Grand Opening of Grasshopper Grove
Cornwall, NY: Children are born with an innate sense of curiosity, adventure and imagination. This weekend the Hudson Highlands Nature Museum will debut the Grasshopper Grove nature play site at the museum's Outdoor Discovery Center. Grasshopper Grove is a half-acre of natural elements that will give young children the opportunity to find adventure and appreciate the wonder of nature by climbing on fallen trees, digging in dirt piles, balancing on boulders and creating imaginative worlds with sticks, pinecones and bark. Children will be encouraged to explore this world, get dirty and, above all, HAVE FUN!
Grasshopper Grove follows a design developed in collaboration with Museum staff, board, parents and preschool students by one of the world's leaders in the field, Adam Bienenstock of Bienenstock Natural Playgrounds.
On Saturday, April 27th everyone will have fun in the "Green Zone" where Museum staff will lead earth-friendly family activities. Children who get their free Planet Protector Passport stamped at each booth will win a prize. Children will also enjoy hay rides and meeting live farm
Most activities are free with the suggested donation of $5 per car for parking. Refreshments will be available for purchase. All funds raised will support environmental education. Hike-A-Thon 2013 will kick off the Earth Day Celebration earlier in the day! Rain date is Sunday, April 28.
What is the Hudson Highlands Nature Museum?
The Hudson Highlands Nature Museum annually teaches more than 16,000 young people to be responsible caretakers of the environment. It is the leader in nature education experiences in the Hudson River Valley due to its many hands‐on programs. A 501(c)(3) organization, the Museum operates two facilities: the Wildlife Education Center in Cornwall‐on‐Hudson, NY and the 177‐acre Outdoor Discovery Center in Cornwall, NY. (www.hhnaturemuseum.org)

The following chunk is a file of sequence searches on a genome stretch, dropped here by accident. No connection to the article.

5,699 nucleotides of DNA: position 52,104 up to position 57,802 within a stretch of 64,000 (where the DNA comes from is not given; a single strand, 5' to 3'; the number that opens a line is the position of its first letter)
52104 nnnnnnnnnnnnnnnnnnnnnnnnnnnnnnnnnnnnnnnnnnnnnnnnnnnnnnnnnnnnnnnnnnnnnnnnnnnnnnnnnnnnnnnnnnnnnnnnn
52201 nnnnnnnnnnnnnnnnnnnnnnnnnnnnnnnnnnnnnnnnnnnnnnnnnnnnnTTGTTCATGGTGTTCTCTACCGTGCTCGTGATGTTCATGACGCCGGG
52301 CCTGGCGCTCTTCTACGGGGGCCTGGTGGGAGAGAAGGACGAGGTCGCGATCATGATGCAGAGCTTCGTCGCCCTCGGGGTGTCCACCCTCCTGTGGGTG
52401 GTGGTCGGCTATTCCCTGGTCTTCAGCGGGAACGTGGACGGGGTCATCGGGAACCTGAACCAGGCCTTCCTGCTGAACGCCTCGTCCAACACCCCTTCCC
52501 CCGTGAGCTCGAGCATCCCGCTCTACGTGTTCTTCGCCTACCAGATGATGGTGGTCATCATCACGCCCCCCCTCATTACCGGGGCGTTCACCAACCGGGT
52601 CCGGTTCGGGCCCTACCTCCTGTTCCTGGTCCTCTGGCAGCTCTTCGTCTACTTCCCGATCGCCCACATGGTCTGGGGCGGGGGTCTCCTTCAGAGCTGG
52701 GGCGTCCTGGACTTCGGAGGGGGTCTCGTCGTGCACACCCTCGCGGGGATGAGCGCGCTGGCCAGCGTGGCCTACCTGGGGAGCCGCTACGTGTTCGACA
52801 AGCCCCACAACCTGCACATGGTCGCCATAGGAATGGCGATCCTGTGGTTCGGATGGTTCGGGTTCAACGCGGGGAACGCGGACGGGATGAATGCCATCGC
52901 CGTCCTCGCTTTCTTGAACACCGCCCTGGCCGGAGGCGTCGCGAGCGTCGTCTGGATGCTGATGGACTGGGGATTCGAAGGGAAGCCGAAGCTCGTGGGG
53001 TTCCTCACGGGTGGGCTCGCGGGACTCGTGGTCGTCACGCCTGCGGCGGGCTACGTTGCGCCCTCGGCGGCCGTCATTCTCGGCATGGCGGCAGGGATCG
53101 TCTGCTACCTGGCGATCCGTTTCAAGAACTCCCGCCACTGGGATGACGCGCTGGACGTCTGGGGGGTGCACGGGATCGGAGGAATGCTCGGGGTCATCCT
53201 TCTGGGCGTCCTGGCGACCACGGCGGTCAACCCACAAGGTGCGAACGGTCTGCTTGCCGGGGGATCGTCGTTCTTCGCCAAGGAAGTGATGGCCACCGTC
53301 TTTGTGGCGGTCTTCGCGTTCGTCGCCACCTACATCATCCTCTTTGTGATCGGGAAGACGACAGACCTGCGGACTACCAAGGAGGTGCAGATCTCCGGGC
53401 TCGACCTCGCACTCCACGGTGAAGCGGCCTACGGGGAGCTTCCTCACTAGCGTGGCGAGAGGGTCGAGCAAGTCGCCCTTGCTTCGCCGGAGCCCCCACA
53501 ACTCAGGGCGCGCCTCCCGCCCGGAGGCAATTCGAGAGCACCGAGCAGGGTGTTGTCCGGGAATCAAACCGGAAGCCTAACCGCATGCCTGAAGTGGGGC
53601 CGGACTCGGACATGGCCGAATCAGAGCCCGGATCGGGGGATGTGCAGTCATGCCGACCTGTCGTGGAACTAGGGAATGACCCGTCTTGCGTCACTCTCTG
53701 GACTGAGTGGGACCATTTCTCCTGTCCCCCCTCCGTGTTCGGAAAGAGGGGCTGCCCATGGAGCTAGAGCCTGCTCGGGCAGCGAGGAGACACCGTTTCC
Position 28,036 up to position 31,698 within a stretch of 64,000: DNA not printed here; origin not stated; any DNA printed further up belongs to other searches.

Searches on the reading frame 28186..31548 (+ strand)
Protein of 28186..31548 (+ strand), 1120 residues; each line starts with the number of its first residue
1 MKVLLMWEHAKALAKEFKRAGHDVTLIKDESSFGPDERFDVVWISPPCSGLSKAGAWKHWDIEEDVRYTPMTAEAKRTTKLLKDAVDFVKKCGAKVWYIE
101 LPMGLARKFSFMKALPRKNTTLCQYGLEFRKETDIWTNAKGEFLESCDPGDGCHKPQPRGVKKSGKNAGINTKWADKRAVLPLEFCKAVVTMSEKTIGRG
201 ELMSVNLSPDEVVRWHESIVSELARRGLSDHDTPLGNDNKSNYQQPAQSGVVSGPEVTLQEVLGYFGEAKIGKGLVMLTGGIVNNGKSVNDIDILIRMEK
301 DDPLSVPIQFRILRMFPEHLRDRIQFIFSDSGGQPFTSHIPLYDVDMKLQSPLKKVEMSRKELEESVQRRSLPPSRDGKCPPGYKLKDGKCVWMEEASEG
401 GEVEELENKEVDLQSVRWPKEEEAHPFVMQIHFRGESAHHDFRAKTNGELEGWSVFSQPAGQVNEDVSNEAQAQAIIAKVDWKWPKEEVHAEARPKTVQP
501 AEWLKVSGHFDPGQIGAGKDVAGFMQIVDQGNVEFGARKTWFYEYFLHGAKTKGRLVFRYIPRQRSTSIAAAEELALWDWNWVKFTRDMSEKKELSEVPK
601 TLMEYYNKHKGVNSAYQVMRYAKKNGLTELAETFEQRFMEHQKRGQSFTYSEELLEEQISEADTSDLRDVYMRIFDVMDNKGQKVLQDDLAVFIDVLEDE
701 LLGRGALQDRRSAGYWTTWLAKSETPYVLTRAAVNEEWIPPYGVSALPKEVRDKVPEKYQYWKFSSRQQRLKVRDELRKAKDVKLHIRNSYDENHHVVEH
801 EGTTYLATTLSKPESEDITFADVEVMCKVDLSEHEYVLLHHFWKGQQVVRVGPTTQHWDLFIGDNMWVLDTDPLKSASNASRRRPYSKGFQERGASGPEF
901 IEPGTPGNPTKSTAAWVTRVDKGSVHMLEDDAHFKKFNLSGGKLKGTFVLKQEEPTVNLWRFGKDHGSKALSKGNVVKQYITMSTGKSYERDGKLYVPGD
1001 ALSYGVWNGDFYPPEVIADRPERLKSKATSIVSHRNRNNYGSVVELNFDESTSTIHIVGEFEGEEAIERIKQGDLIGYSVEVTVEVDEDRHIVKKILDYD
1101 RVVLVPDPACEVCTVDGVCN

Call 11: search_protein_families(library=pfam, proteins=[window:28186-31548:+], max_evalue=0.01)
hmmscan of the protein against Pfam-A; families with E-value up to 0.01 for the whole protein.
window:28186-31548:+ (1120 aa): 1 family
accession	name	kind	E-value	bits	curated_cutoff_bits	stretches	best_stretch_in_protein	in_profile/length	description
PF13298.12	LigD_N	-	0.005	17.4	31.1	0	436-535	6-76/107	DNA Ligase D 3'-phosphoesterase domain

Who Made Grasshopper Grove Possible?
There is plenty of credit to go around, including: the Hudson River Valley Greenway for design consultation and startup funding, Garden Club of Orange & Dutchess for helping to select appropriate trees and shrubs and generously sponsoring their purchase and installation. Friends of the Museum who provided general funds and the Fred Najork Family for sponsoring the Adirondack lean‐to, Jay Nannini of Callahan and Nannini Quarry who did all the earth‐moving and provided the gravel paths, Bob Nannini provided the loan of his mini‐excavator. Eugene and Buck Randazzo of Randazzo's landscaping installed the trees and shrubs purchased from E.P. Jansen Nursery with the guidance of Jan Jansen and installed the deer fence. John DiSalvo installed the electric lines after Brian Foley dug the trench for them. Daniel Mack, the Warwick artist and rustic builder, who saw the tremendous potential in the project and agreed to oversee the building of the structural elements along with the builder, Joe Connor. They are using local red cedar from Will Brown's Lowland Farm in Amity and milled at the nearby Holodinski Farm. Working with rustic builder Judd Weisberg, the entry gate is designed to incorporate natural branches in a playful, welcoming fashion. Mr. Mack also brought stonemason Michael Jamieson to the project. TH Remodeling and Renovations are working on keeping the carpentry in historical tact throughout the grounds of the Museum donating time, talent and painting materials.
The Grove's benches are the Eagle Scout project of Washingtonville resident George Onufer. Theym follow a bench design by famed naturalist Aldo Leopold and use local oak that was found, milled and donated by the Museum’s neighbor, Black Rock Forest Consortium.
Museum Director Jackie Grant, who spearheaded the project from its inception, said: "We've built stories here, using native materials and native people. Grasshopper Grove is in the forefront of innovation and will be a dynamic destination that changes with the seasons."